When I talk about car culture, people say I’m being overblown. But how else do you explain The Seattle Times deciding that it’s super important for the city to continue forcing builders to build more parking spots? I mean, I don’t think the market will solve all of our problems, but usually The Seattle Times does. Not today.
The proposal is part of a package to lighten regulations that discourage investment and development. Seattle is a highly regulated city, sometimes to the detriment of reasonable development, and generally this package of reforms is good. But to allow the spread of housing without parking is utopian and anti-family.
No. Plenty of families don’t have cars. When I grew up in a city with functioning public transit, we took it everywhere. When we moved out here, we became a 2 car family.
It is utopian to think that many people will abandon their cars. A few will, but the vast majority who can afford market-priced housing in Seattle will have a motor vehicle, now and always. If they have a vehicle, they will park it — somewhere.
This is such a circular argument. One part of the reason it’s expensive to live, and raise children, in the city is because it has tacked on the cost of parking even to families that don’t drive. I mean people on the cusp could afford a house in the neighborhood and give up their car. Let them chose. If there’s still the demand for parking, people will still build parking.
Anyway, the type of person who buys a house near light rail or a well used bus stop is less likely to drive than the typical person moving into the city, or if it’s a family with 3 people over 16, maybe they’ll just have 1 or 2 cars instead of a car for everyone. Maybe it’ll be a good house for people who’ve retired and don’t have to drive to work every day. The list goes on and on. Let them decide for themselves.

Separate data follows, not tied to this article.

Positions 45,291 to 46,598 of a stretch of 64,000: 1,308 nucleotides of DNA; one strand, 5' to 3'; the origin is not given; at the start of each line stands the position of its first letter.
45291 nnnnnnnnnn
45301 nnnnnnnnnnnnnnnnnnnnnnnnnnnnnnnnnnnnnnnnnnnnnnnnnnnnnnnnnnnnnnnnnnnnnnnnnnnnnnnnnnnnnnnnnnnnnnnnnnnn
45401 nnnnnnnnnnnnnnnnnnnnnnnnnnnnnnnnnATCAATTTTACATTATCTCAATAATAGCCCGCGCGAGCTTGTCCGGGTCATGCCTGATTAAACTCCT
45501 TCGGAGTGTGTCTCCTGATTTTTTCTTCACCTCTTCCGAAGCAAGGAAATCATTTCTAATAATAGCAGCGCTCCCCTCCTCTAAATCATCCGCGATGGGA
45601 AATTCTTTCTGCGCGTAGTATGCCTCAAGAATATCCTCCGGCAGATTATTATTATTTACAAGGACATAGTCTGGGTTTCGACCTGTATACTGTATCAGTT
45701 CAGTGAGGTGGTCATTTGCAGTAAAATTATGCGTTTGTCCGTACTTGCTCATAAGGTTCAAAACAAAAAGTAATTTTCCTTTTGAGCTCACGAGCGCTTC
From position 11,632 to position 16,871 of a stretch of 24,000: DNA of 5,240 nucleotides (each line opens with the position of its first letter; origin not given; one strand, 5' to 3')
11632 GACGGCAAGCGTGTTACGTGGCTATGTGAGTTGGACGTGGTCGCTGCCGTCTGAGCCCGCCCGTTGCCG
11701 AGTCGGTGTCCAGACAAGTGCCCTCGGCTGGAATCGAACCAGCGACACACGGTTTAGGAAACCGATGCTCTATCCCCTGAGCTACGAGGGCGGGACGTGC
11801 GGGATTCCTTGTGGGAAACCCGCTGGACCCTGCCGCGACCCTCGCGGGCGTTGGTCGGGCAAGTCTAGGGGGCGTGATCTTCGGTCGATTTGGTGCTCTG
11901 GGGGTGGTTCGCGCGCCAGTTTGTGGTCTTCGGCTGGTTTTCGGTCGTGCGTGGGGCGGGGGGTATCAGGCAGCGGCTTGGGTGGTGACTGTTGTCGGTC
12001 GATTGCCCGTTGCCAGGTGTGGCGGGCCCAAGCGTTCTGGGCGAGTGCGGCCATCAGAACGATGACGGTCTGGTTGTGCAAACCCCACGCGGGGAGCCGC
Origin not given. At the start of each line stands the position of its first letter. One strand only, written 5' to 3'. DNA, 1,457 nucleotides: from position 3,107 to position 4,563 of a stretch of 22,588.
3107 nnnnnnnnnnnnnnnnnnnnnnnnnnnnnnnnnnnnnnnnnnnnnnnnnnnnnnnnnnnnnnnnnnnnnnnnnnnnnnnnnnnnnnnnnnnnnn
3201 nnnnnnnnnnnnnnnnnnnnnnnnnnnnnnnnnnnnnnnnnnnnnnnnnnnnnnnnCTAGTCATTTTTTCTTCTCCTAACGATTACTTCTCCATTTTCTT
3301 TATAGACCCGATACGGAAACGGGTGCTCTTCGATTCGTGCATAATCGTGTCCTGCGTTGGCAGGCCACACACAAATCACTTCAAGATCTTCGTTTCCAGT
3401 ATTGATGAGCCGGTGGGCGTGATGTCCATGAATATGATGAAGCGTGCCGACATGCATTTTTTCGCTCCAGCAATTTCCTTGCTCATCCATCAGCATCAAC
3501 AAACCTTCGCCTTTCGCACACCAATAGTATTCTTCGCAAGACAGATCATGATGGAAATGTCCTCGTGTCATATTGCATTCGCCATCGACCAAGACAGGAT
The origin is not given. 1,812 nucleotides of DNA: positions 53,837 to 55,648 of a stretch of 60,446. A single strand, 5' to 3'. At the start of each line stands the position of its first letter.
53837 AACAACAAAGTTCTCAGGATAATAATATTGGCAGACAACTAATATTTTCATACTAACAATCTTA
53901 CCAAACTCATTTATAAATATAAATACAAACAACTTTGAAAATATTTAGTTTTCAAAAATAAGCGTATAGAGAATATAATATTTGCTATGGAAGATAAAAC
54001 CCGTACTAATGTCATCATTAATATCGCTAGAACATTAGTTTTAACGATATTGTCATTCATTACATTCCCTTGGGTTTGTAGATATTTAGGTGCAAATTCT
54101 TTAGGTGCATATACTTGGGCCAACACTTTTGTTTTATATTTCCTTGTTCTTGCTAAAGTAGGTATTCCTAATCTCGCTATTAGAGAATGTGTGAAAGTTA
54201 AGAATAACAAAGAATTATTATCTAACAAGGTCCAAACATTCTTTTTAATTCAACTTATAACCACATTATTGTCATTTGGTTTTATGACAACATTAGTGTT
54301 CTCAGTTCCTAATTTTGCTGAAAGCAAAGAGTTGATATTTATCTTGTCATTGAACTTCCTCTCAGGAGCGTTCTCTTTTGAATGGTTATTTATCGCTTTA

More city people these days have bicycles also, as the mayor does, but they still drive, particularly if they have children or elderly people to take care of. Seattle is famously a city with a low proportion of children, said to be second only to San Francisco. Still our leaders should think twice about making Seattle any less welcoming to families than it already is.
First off, thanks for the random shoehorning of hatred of bicycling, McGinn, and San Fransisco in case anyone needs to prove that this piece was written by Joni Balter. Second, if Seattle residents are disproportionately childless, that undermines your argument that we should build houses to accommodate your version of child rearing. Finally, and once again, you don’t have to drive to get your children around. Yes, it can be tough in Seattle’s not great public transit system, but plenty of people make it work. It saves money. And many people prefer the interactions with their kids on public transit (where parents can give them their full attention) than when they’re driving.